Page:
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From Illegal to Essential: Cannabis Regulations and Operations in the Time of COVID-19

Posted by Alexa Steinberg, Esq. | Apr 01, 2020 | 0 Comments

Co-Author Shannon Heatley

After Governor Gavin Newsom issued a Safer-At-Home order to protect the health and well-being of all Californians in the face of COVID-19, cannabis businesses were deemed an essential business in California and Los Angeles and were allowed to remain operational. The COVID-19 pandemic is drastically altering our lives, but these difficult times expose many truths, including the understanding that legalization and safe access to cannabis is critical, especially during a crisis. While cannabis businesses work to weather the storm of COVID-19, state and local agencies are working to provide aid, guidance and relief to their continued essential operations. Below is a summary of the resources available.

State Agencies Issue Guidance and Resources for Cannabis Businesses During COVID-19   

Amongst the determination that cannabis businesses are essential, regulators have made clear that the ability to remain open also hinges on compliance with local rules and regulations, as stated in the Bureau of Cannabis Control (BCC) COVID-19 Press Release

It's no surprise that the biggest impact of COVID-19 is felt by the retailers who are still open and operating as essential businesses in Los Angeles and across CA. With social distancing as the new norm in attempts to flatten the curve, businesses are working to modify operations to keep customers and staff healthy and safe. For example, previously the sale or delivery of cannabis outside the licensed premise was prohibited, but the BCC has amended its regulations for retailers to allow for curbside pickup and contactless delivery.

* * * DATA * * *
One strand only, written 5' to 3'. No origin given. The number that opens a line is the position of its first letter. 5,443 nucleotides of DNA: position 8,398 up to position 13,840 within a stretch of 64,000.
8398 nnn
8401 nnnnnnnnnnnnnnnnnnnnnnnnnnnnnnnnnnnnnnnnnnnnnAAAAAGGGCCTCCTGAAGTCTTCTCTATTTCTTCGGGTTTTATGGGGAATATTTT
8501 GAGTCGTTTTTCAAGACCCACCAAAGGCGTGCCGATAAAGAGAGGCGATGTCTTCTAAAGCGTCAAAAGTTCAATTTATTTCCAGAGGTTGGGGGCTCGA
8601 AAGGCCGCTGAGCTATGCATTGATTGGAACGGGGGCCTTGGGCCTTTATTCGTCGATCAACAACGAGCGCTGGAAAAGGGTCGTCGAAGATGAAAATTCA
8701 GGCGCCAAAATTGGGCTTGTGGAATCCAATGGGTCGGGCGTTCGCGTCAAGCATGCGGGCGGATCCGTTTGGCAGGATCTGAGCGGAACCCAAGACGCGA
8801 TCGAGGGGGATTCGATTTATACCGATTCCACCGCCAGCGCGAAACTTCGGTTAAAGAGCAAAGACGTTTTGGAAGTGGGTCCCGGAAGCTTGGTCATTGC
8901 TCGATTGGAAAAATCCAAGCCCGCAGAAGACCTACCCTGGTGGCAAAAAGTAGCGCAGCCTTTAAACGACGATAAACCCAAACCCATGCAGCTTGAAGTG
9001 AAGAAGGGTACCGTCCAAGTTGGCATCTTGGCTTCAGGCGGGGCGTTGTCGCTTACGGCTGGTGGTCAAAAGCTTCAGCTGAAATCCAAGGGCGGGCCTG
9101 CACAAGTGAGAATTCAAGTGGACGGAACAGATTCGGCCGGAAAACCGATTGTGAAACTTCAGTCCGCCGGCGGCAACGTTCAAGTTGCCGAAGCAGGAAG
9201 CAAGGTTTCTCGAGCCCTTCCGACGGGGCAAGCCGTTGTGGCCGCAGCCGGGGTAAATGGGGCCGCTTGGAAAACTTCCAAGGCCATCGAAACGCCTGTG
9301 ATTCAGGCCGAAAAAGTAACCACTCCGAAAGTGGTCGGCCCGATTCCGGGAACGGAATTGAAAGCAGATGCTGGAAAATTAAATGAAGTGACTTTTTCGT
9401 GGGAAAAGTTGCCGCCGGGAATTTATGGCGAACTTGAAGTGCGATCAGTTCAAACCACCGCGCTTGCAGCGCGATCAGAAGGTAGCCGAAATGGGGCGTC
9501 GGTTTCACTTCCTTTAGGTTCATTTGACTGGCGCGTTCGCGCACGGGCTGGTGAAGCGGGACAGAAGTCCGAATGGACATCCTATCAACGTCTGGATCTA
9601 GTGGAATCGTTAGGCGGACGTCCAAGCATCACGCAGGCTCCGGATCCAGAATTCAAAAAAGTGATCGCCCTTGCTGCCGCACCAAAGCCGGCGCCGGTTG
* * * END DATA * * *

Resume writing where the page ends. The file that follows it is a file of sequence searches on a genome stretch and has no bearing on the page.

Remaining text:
In fact, all state licensing agencies have issued press releases and posted notices instructing cannabis businesses on how to continue to operate in compliance under new COVID-19 conditions. The Department of Public Health (DPH) COVID-19 response page is a great resource for best practices, cannabis product safety, and CDC Interim Guidance for Businesses and Employers. Meanwhile, the California Department of Food and Agriculture (CDFA) made clear that they are still operating (even arranging for cash payments to be made at their northern CA branches).  The CDFA press release further stated that cannabis businesses can continue to operate so long as they adopt anti-congregating measures and follow the CDC's Interim Guidance for Businesses and Employers to Plan and Respond to Coronavirus Disease at all times. 

The California Department of Tax and Fee Administration's (CDTFA) Field Offices across the state have also closed their public counters, and unlike the Feds, have not extended tax filing or payment deadlines. However, taxpayers in need of assistance can request an extension on filing a return or requests for relief of interest and penalties through CDTFA online services. 

Seemingly, all state agencies are continuing to operate as usual with little exception. As of the date of this article, none of the State agencies have deferred licensing, renewal or application payments. Although, State licensing agencies are responding to requests for fee waiver based on hardship. 

State licensing agencies have also significantly pulled back, and at this point, put a halt to all operations inspections and site visits. 

City of Los Angeles

Some of the Department of Cannabis Regulation (DCR) services have been modified in line with the Mayor's directives. It goes without surprise that the DCR has canceled all its scheduled workshops as has the Cannabis Regulation Commission canceled all its upcoming hearings. The DCR has also closed its office to the public, its Public Service Counters and most staff are working from home. The DCR has also put a halt to the submission of application amendment forms and documentation, all pre-licensing inspections, and the issuance of Temporary Approvals for Phase 2 applicants.

The Office of Finance's Public Counters are also closed. This means applicants and licensees are currently unable to make cash payments despite the looming license renewal fees that are due May 15 - a deadline for which no indication of extension has been made. 

That said, the DCR and Office of Finance are still responding to emails and answering the phones - from home that is.  

Manzuri Law is here to help

Manzuri Law has transitioned to remote work but we are still available and here to help. With all of the global uncertainty, it is more important than ever to remember we are all in this together. If you or someone you know needs assistance in navigating new operational requirements we encourage you to reach out to our office. 

Disclaimer: This article has been prepared and published for informational purposes only and is not offered, nor should be construed, as legal advice.   

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